Councilman Charles Djou has found an unlikely ally in his battle to delay collection of the half-percent excise tax increase for O'ahu rail transit — former Gov. Ben Cayetano.
Djou, who as a Republican state legislator seldom found reason to agree with the Democrat Cayetano, finds common ground on his Bill 83 to postpone the collection of the city transit tax, which is scheduled to start on Jan. 1, for six months or a year, depending on when the council selects a specific transit alternative.
Cayetano would go even further than that and hold up on collecting the tax until an O'ahu transit system receives federal approval, which could take two or three years.
Mayor Mufi Hannemann, the leading proponent of a rail line between Kapolei and Honolulu, says Djou's bill Bill 83 "is ludicrous and a sham and will kill rail." The measure passed first reading on Nov. 15 over the strenuous objections of Hannemann, businesses and unions in the construction trades. But its chances of becoming law are considered slim as the majority of the council rushes to select a transit alternative before the new tax kicks in.
Hannemann has argued that failure to start collecting the excise tax on schedule would jeopardize federal support by raising doubts about a dedicated source of local funding.
He's pressing the council to move quickly by limiting its choices to one of the two options proposed by the mayor's consultants — a 20-mile line from Kapolei to Iwilei or a more expensive 26-mile line extending to the University of Hawai'i and possibly Waikiki.
Cayetano insists there is no rush to start collecting the transit tax to lock in federal money because the Legislature, governor and council did enough to demonstrate a dedicated local funding simply by passing laws authorizing the general excise tax increase when it is needed.
He said the federal government does not require that tax collections actually start before final approval of a Honolulu rail plan.
"Somehow, the mayor has conned everyone into thinking that the GET should be collected in advance of federal approval of the proposed rail system," Cayetano said.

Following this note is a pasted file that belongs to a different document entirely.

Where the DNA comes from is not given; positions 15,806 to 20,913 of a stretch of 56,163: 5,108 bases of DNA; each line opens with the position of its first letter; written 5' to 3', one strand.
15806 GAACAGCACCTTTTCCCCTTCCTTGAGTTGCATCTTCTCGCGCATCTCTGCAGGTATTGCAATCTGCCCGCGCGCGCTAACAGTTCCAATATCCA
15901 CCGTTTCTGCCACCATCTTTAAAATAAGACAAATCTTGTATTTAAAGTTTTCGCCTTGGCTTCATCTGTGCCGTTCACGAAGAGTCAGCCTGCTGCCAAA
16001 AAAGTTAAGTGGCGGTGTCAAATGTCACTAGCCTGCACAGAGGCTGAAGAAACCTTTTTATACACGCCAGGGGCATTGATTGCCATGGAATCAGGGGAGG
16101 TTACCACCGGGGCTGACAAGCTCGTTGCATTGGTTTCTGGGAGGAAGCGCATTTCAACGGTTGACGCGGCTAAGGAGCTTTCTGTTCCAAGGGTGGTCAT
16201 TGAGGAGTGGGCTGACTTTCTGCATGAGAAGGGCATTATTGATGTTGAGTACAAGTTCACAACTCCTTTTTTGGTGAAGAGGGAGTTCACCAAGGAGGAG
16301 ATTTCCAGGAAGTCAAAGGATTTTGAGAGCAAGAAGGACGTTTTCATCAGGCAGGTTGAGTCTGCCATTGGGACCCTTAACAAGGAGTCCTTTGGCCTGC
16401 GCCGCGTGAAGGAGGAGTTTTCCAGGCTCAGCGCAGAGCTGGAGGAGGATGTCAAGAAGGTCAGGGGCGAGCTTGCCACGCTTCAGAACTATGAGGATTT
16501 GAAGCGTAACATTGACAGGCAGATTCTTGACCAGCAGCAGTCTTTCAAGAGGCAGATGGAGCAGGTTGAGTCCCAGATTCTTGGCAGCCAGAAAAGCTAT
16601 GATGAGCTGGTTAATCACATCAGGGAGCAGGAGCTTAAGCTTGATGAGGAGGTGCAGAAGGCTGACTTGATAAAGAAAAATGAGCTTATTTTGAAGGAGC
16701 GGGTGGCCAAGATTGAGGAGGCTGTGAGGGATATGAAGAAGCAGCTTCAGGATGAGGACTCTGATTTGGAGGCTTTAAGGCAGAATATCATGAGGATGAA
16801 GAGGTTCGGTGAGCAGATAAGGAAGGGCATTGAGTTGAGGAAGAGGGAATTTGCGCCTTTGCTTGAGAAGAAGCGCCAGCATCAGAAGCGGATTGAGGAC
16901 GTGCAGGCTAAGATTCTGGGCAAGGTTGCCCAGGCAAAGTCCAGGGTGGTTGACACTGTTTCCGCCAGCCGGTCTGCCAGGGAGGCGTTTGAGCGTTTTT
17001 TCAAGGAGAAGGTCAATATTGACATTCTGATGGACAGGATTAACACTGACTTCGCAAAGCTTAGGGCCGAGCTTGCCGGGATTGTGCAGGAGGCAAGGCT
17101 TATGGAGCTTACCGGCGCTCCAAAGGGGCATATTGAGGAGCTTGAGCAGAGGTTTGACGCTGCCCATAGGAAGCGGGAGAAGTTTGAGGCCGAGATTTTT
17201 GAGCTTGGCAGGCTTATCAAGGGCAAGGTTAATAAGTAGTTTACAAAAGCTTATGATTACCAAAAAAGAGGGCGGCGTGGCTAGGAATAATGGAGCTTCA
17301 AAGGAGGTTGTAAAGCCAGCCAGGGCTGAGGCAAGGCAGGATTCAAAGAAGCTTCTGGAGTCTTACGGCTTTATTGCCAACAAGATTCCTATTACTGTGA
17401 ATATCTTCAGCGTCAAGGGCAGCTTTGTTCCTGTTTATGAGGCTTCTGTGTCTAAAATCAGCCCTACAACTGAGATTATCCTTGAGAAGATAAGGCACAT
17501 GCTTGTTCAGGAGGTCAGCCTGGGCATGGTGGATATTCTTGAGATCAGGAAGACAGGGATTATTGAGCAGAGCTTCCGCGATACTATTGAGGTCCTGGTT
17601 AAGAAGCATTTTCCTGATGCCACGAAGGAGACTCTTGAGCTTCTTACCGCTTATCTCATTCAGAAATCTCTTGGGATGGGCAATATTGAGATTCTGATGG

"The feds do not require collecting the taxes in advance. I spent half my 12 years in the Legislature chairing the transportation committees in the House and Senate. I know there is no requirement to collect monies in advance."
He said that if the rules have changed since he helped lead the Legislature's inquiry into former Mayor Frank Fasi's failed Honolulu Area Rapid Transit proposal, the city should point out which specific federal law or regulation requires advance collection of local funding.
The former governor said it is foolish to take hundreds of millions of dollars out of O'ahu's economy before the federal government commits to backing a Honolulu transit system.
"What sense does it make to take $200 million to $300 million out of the pockets of small business and taxpayers while the funds sit in the city's coffers collecting interest?" Cayetano asked. "Historically, the feds take two to three years to approve funding for rail projects."
"Regardless of how one feels about the rail proposal, it doesn't make sense to tax the public in advance of federal approval," he said.
Cayetano also questioned the wisdom of collecting taxes before an environmental impact statement is done to determine the cost of noise and pollution mitigation, and expressed alarm that the city and state are not exercising more caution in developing the biggest public works project in Hawai'i's history.
"I've never seen a project rammed through like this one," he said. "The Legislature, governor and City Council owed the public due diligence and they failed miserably."